I’ve also revamped the website to include both books and have shortened my annoyingly long Bio and tweaked the summary of Freedom as well. I’ve also been very neglectful as far as posting any blogs as I was so busy with finally getting the novel out there that I just didn’t make the time. For that I apologize as well.
So, let’s change that….. Today’s blog “Faith Healing” and why it’s dangerous along with a parting humorous shot at why the AA sheeple are really describing themselves when they mention “dry drunks”.
I quoted from this book a little over a week ago and I just love this guy. He’s spot on and has a sarcastic wit that reminds me a tad of Nelson DeMille who is my favorite novelist in the Universe. His John Corey character is PRICELESS. Anyway, the book is titles, 50 popular beliefs that people think are true, by Guy Harrison.
In regards to faith healing on page 225 he says,
“Sure, it may offer comfort, maybe even a temporary relief, to some who believe in it. But is it worth the risk? Terence Hines, a professor of neuroscience, offers a stern wakeup call for anyone who may think faith healing is harmless:
“’One point about faith healers cannot be overemphasized: They kill people. Convinced that they are cured when they are not, they may be dissuaded from seeking legitimate medical help that could save their lives. For example, many kinds of cancer are now treatable, if treatment begins early enough….How many of the largely elderly and poor members of (a typical faith healer’s) audience go home to great pain and even die because they have thrown away the medicine that was really treating their health problems?... In many states, laws covering child abuse and neglect contain specific religious exemptions. These permit a parent to withhold medical treatment from a child if the parent is a member of a religious group that believes in the power of faith healing or in the power of prayer to heal. Such exemptions have resulted in the death of many children whose lives have been saved by legitimate medical treatment.’”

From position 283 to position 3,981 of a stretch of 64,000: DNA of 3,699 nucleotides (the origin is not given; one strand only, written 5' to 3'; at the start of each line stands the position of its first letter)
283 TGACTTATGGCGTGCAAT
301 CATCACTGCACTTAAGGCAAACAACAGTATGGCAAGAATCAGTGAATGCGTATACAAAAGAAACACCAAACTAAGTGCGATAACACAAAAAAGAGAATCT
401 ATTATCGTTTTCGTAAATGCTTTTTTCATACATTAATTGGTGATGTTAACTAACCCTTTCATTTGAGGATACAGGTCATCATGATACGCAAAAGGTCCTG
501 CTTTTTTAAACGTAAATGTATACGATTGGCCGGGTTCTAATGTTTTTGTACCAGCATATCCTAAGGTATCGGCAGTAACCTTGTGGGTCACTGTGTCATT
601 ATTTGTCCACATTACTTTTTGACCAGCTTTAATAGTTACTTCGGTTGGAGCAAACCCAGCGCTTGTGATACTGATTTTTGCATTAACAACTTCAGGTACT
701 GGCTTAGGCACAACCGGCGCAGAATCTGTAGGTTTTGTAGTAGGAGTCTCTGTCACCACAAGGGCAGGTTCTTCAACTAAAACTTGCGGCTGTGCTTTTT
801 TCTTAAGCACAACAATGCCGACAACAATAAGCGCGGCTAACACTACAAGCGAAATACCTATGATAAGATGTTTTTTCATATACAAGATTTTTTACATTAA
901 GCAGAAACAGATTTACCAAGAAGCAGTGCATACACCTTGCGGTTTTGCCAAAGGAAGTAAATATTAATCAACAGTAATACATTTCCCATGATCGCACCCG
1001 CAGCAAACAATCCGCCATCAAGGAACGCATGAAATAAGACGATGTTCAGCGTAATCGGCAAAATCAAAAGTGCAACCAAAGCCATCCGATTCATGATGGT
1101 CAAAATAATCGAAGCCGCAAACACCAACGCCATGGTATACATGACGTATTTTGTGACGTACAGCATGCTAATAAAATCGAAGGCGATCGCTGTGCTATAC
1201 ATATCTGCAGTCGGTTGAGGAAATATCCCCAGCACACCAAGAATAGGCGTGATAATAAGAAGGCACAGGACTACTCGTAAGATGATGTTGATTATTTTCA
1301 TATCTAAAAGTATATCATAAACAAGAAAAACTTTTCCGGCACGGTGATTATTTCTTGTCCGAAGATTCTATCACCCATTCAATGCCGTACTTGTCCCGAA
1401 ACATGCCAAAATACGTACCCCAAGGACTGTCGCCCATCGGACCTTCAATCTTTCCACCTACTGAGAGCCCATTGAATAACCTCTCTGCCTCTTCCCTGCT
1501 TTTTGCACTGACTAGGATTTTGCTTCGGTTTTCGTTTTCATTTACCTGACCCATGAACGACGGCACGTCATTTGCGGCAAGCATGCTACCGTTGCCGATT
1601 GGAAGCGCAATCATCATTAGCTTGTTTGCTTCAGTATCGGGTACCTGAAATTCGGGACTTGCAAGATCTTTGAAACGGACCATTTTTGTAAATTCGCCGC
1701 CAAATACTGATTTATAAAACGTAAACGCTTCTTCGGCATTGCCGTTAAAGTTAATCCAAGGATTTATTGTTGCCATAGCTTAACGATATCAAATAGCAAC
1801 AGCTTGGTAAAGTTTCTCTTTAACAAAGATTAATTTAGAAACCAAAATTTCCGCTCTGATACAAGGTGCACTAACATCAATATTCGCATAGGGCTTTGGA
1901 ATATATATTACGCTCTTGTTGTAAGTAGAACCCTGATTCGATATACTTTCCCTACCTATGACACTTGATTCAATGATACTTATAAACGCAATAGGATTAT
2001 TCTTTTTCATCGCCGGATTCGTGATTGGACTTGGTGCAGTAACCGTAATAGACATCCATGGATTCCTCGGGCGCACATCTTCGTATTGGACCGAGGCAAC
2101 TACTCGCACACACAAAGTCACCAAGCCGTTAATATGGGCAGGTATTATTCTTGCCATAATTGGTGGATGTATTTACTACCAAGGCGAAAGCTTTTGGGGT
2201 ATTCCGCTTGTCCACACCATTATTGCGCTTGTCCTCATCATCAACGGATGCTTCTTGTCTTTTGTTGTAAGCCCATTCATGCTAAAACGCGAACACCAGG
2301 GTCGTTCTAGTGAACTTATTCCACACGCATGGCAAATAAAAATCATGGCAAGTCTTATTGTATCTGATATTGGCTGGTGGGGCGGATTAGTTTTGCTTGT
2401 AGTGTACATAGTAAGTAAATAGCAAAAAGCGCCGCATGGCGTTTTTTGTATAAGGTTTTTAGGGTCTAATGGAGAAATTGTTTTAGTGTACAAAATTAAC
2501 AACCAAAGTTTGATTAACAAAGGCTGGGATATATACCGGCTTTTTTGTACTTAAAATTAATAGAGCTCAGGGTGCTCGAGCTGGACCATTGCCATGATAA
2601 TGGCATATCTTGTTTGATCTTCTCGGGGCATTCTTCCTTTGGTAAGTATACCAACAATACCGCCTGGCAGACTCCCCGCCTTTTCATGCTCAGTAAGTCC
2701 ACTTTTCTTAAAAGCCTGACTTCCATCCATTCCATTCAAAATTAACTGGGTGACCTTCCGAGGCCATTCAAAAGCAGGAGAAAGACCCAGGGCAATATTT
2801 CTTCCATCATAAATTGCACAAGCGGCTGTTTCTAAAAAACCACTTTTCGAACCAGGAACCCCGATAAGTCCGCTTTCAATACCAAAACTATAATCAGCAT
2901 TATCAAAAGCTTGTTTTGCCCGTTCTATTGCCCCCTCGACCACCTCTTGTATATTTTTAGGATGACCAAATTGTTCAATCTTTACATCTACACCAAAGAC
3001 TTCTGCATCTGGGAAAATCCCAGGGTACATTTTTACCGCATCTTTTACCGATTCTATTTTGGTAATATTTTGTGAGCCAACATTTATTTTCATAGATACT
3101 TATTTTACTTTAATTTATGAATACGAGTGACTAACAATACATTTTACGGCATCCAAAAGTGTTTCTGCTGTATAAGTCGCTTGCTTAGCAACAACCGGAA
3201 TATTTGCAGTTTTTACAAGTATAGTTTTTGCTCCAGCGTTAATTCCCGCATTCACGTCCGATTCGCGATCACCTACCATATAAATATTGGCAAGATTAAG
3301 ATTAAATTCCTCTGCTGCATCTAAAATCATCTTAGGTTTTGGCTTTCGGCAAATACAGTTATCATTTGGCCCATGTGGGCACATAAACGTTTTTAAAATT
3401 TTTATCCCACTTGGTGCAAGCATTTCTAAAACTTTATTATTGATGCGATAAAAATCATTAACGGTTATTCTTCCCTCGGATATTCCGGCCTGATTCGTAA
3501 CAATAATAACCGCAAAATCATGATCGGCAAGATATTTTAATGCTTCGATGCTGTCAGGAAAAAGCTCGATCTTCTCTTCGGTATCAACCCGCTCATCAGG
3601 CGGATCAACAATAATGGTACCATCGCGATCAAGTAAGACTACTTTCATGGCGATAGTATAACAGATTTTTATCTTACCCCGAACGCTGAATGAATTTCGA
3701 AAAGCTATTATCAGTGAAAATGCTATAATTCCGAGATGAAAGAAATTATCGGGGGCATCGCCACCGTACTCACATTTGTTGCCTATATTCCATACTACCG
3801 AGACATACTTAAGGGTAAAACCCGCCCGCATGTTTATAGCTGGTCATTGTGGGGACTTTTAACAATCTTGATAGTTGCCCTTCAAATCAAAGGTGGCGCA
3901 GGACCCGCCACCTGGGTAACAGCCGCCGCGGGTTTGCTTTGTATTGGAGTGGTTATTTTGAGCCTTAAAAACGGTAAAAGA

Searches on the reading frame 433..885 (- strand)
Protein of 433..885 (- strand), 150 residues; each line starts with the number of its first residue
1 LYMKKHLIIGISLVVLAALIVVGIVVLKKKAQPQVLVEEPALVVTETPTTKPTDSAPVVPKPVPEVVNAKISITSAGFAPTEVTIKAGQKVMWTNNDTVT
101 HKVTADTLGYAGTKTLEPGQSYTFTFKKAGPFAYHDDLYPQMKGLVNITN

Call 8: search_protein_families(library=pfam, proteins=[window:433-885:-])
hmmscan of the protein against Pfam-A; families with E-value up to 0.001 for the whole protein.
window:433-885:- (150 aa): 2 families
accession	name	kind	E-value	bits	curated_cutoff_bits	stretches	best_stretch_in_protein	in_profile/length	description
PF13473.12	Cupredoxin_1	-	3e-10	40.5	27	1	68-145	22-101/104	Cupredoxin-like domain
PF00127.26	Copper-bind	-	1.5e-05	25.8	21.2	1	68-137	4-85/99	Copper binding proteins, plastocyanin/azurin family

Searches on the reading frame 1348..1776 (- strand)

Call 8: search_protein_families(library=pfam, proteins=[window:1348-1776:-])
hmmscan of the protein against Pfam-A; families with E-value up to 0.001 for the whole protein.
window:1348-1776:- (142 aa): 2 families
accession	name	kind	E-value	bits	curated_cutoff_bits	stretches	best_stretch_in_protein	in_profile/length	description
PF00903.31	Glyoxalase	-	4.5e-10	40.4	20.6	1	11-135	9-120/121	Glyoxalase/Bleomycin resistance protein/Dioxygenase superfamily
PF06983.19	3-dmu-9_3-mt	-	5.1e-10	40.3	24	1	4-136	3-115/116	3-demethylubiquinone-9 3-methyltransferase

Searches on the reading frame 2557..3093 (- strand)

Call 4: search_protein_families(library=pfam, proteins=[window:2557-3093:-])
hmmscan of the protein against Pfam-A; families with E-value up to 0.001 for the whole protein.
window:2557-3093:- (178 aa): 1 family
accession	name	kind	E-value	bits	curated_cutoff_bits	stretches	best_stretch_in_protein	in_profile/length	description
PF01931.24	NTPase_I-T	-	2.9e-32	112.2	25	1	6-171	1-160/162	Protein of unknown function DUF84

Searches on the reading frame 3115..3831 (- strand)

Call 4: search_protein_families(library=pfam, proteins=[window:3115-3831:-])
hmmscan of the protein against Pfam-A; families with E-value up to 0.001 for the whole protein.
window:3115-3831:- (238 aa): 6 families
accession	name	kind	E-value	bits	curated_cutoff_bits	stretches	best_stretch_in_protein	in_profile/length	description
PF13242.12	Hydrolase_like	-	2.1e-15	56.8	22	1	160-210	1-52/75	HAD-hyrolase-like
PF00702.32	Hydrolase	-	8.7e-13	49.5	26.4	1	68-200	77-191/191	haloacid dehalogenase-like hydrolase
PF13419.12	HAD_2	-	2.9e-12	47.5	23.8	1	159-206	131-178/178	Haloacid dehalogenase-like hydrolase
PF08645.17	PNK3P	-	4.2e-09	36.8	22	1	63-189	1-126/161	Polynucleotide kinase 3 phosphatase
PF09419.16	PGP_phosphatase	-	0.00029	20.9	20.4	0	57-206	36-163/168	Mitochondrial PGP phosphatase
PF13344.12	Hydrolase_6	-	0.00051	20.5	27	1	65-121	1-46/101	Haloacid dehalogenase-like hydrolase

Gee, sound a tad familiar? He could have changed a few words and been describing the 12 Step methodology to T!!!!! Ok, now for today’s humorous observation….
I love how the AA sheeple refer to people who actually wake up and leave the mind numbing cult to go on and live authentic, joyous and productive lives in the “normie” world as being “dry drunks”. They accuse them of being in “denial” & “dysfunctional”. Really? Take a look in the mirror oh wooly ones. Who is still encased in a whacked dependency? Who has shunned family and friends to spend all of their free time with their cult family? Who has surrendered their free will and succumbed to group think and slogans? Who is recovering one day at a time for eternity instead of simply overcoming their dependency and moving on?
Dry drunks? Look in the mirror….. Until next time, peace out....